NEW YORK — The 16-year-old Oscar de la Renta women’s fragrance will make a second debut Monday night during the Academy Awards telecast.
It will take a bow with its name shortened to a more colloquial Oscar and a sexy new ad campaign calculated to attract a broader, younger audience.
The line’s outer packaging has also been redone with a simpler, cleaner design. It will appear in stores at the end of the year.
Sanofi Beaute, de la Renta’s fragrance licensee, estimates that it will spend $10 million this year on the TV and print ad campaign.
The budget is at least twice last year’s total outlay for Oscar and three times the amount spent on national print advertising, according to Adrienne Fontanella, vice president of marketing and development for the American brands at Sanofi Beaute.
“This is meant to show retailers that Sanofi supports its brands,” Fontanella said, adding that a show of support is especially necessary at a time when store counters are being inundated with fragrance launches.
“We wanted to put some energy behind the brand and bring it to the forefront,” she said.
“We’ve had a loyal customer and the brand has been very successful. It’s time to go after a new consumer and expand the brand, Fontanella continued. “The way to do that is build awareness.”
The ad campaign, created by the agency Dente & Cristina, is a sharp departure from de la Renta’s past advertising, which had an opulent look featuring deep, rich colors and an animated bottle.
The new ads are suffused with brilliant light and, for the first time, an Oscar fragrance ad prominently displays a full view of the model’s face.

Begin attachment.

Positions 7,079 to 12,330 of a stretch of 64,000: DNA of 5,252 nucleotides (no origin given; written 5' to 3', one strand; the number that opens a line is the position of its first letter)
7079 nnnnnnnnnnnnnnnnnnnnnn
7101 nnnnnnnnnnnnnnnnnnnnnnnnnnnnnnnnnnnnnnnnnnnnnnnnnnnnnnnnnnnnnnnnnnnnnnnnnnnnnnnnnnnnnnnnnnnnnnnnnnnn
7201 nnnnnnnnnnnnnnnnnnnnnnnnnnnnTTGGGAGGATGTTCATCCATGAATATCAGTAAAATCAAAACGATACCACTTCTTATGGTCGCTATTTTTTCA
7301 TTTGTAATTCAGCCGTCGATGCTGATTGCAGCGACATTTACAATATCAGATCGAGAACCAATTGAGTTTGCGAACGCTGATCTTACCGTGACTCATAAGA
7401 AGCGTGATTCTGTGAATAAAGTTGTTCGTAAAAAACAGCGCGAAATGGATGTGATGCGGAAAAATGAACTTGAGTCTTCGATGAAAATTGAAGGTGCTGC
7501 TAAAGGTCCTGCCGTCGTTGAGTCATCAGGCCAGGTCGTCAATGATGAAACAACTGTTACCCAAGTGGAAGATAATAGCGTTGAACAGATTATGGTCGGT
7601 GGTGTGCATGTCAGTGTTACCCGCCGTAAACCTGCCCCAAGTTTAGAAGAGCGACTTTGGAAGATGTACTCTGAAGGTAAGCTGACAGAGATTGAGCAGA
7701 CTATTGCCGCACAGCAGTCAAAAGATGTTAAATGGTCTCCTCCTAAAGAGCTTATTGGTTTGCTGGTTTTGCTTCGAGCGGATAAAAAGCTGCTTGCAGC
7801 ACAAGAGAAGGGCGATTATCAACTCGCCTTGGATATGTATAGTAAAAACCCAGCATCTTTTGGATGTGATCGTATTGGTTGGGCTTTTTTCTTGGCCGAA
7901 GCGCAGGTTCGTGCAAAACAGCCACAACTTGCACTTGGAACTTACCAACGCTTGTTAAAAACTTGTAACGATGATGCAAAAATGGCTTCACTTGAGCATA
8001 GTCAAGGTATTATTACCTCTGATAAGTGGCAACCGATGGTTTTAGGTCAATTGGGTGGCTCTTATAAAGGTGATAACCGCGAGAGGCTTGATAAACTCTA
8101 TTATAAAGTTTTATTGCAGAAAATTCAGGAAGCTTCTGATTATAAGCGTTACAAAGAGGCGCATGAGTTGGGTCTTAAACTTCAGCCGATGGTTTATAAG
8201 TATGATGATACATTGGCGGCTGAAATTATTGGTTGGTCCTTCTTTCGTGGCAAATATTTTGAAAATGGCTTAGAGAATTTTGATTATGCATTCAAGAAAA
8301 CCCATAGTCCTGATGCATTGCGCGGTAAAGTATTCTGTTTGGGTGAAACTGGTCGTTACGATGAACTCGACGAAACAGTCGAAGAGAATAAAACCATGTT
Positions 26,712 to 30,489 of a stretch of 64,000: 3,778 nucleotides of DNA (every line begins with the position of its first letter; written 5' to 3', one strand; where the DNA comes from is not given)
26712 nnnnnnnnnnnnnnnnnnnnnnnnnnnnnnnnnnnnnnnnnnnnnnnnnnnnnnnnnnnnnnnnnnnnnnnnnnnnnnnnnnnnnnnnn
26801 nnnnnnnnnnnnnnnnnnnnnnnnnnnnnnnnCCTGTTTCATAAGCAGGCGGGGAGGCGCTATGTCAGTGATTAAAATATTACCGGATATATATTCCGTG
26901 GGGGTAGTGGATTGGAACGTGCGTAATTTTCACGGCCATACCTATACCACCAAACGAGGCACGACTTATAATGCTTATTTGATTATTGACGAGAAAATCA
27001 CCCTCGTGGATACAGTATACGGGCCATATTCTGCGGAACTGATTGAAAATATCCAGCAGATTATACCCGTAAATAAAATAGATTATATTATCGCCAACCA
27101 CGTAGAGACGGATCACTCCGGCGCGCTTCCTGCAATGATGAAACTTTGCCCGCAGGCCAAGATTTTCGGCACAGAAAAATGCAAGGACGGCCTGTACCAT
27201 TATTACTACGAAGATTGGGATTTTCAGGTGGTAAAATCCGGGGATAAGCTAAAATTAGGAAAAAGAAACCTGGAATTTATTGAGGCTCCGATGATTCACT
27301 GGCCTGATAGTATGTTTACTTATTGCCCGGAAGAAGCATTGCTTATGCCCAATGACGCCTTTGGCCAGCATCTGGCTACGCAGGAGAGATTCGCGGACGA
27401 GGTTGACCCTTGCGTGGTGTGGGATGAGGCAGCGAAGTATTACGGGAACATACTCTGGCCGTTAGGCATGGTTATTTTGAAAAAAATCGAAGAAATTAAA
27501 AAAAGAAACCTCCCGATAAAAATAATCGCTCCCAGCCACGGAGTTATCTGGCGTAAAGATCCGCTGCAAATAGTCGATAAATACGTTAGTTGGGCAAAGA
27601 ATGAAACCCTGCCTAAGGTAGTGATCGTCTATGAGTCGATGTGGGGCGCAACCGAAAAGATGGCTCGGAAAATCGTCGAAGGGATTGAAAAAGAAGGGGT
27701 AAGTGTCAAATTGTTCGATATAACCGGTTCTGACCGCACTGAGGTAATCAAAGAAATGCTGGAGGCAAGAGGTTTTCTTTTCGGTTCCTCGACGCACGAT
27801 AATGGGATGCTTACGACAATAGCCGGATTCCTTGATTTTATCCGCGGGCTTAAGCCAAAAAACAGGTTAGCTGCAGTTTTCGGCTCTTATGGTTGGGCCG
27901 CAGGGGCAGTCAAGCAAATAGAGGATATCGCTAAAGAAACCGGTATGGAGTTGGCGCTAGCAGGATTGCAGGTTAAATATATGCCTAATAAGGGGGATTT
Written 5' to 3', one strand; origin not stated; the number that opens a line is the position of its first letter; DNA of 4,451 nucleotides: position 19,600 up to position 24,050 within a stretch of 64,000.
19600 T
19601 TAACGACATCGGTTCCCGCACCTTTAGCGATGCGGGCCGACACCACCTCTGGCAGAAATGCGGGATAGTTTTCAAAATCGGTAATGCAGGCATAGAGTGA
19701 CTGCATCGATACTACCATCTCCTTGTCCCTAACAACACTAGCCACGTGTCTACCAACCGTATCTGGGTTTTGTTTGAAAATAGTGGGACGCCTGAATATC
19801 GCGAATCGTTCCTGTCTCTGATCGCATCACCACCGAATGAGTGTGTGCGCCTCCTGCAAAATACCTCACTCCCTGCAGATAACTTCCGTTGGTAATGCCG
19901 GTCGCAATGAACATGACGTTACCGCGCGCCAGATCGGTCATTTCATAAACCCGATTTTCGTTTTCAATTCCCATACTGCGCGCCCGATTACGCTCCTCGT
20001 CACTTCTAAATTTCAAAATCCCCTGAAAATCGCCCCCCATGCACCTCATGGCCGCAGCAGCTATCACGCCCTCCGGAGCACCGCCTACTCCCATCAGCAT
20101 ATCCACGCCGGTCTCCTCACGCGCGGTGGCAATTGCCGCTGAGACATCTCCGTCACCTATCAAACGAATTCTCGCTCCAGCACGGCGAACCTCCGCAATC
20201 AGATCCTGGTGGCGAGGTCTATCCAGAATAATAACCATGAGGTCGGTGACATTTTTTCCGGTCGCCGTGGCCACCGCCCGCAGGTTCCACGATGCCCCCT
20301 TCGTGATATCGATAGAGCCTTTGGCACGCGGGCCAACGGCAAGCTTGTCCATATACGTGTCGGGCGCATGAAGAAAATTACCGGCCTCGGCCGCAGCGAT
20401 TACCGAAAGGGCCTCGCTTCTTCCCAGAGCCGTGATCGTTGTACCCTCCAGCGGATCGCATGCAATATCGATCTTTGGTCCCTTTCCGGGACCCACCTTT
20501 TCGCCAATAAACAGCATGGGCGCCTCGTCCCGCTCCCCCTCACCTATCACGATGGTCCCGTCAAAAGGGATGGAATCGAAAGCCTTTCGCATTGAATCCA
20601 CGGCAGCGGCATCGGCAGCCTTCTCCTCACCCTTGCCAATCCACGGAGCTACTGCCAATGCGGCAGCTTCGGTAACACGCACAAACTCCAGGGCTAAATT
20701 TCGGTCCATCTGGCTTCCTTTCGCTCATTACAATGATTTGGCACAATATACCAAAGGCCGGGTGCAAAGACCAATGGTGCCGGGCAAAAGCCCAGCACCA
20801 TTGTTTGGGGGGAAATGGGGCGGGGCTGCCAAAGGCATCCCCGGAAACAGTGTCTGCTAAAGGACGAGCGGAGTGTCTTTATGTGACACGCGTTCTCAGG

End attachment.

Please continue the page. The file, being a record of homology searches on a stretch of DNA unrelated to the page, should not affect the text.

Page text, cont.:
In the 30-second TV spot, model Carrie Berkey is in bed, covered only by bedsheets. She smiles, giggles and with a laugh, says, “Oscar…Oscar.”
“The biggest thing is that it’s approachable,” Fontanella said of the spot. “It makes you want to smile. It’s sweet and it’s sexy. It’s fresh and feminine and romantic. It stops you and makes you want to see what is going on.”
The print ad shows a smiling Berkey partially covered by bedsheets. There also is a shot of the bottle bathed in the same bright light.
Although the TV spot looks as if it were shot indoors, it was photographed on the beach in Santa Monica, Calif. Michel Comte photographed the print ad and directed the shoot. The director of photography was Robert Leacock.
Fontanella said the fragrance has managed to stay in the top 10 of department store brands partly because of the loyalty of its user base, primarily women between 25 and 49 years old.
The company now is reaching out for new, mostly younger customers, she said, estimating the main target audience at 25 to 35 years old, with a secondary focus on women from 18 to 25.
Fontanella said the company is shooting for a 10 percent increase in Oscar sales. She did not disclose the brand’s U.S. volume, but industry sources project it at close to $40 million this year, with a worldwide total of $120 million.
While the TV commercial will make its debut Monday night, the print ad is in the March 21 edition of The New Yorker. It also will appear in the April editions of Allure, Harper’s Bazaar, Elle, Glamour, Mirabella, Vogue, Victoria and Cosmopolitan.
Most of the ads will carry scented strips. Fontanella estimated that the campaign will run through about 30 million strips this year, compared with no more than 10 million last year.
The TV campaign will get into full swing in May, with commercials being broadcast in 15 to 20 markets for Mother’s Day, followed by a bigger push in 20 to 30 markets during the Christmas selling season, Fontanella said.
The spots will be co-oped with stores.
Monday night’s broadcast will be tagged with a product-oriented gift-with-purchase offer at Bloomingdale’s.
“Oscar has remained among our top 10 brands,” said Rita Burke, senior vice president of cosmetics at Macy’s East. She noted that the brand managed to maintain its volume last year, despite competition from the new de la Renta scent, Volupte.
Michelle Williams, merchandise manager of fragrances and cosmetics accessories at Federated Merchandising, said Oscar has had “modest growth over the last few years.” She also noted that Oscar, which now does business in every Federated door, has reached a point of saturation.
“They [Sanofi] have always been promotional and supportive,” Williams said. “How many Gs can they do?
“Adding another G is not the answer,” she said. “Getting new customers is.”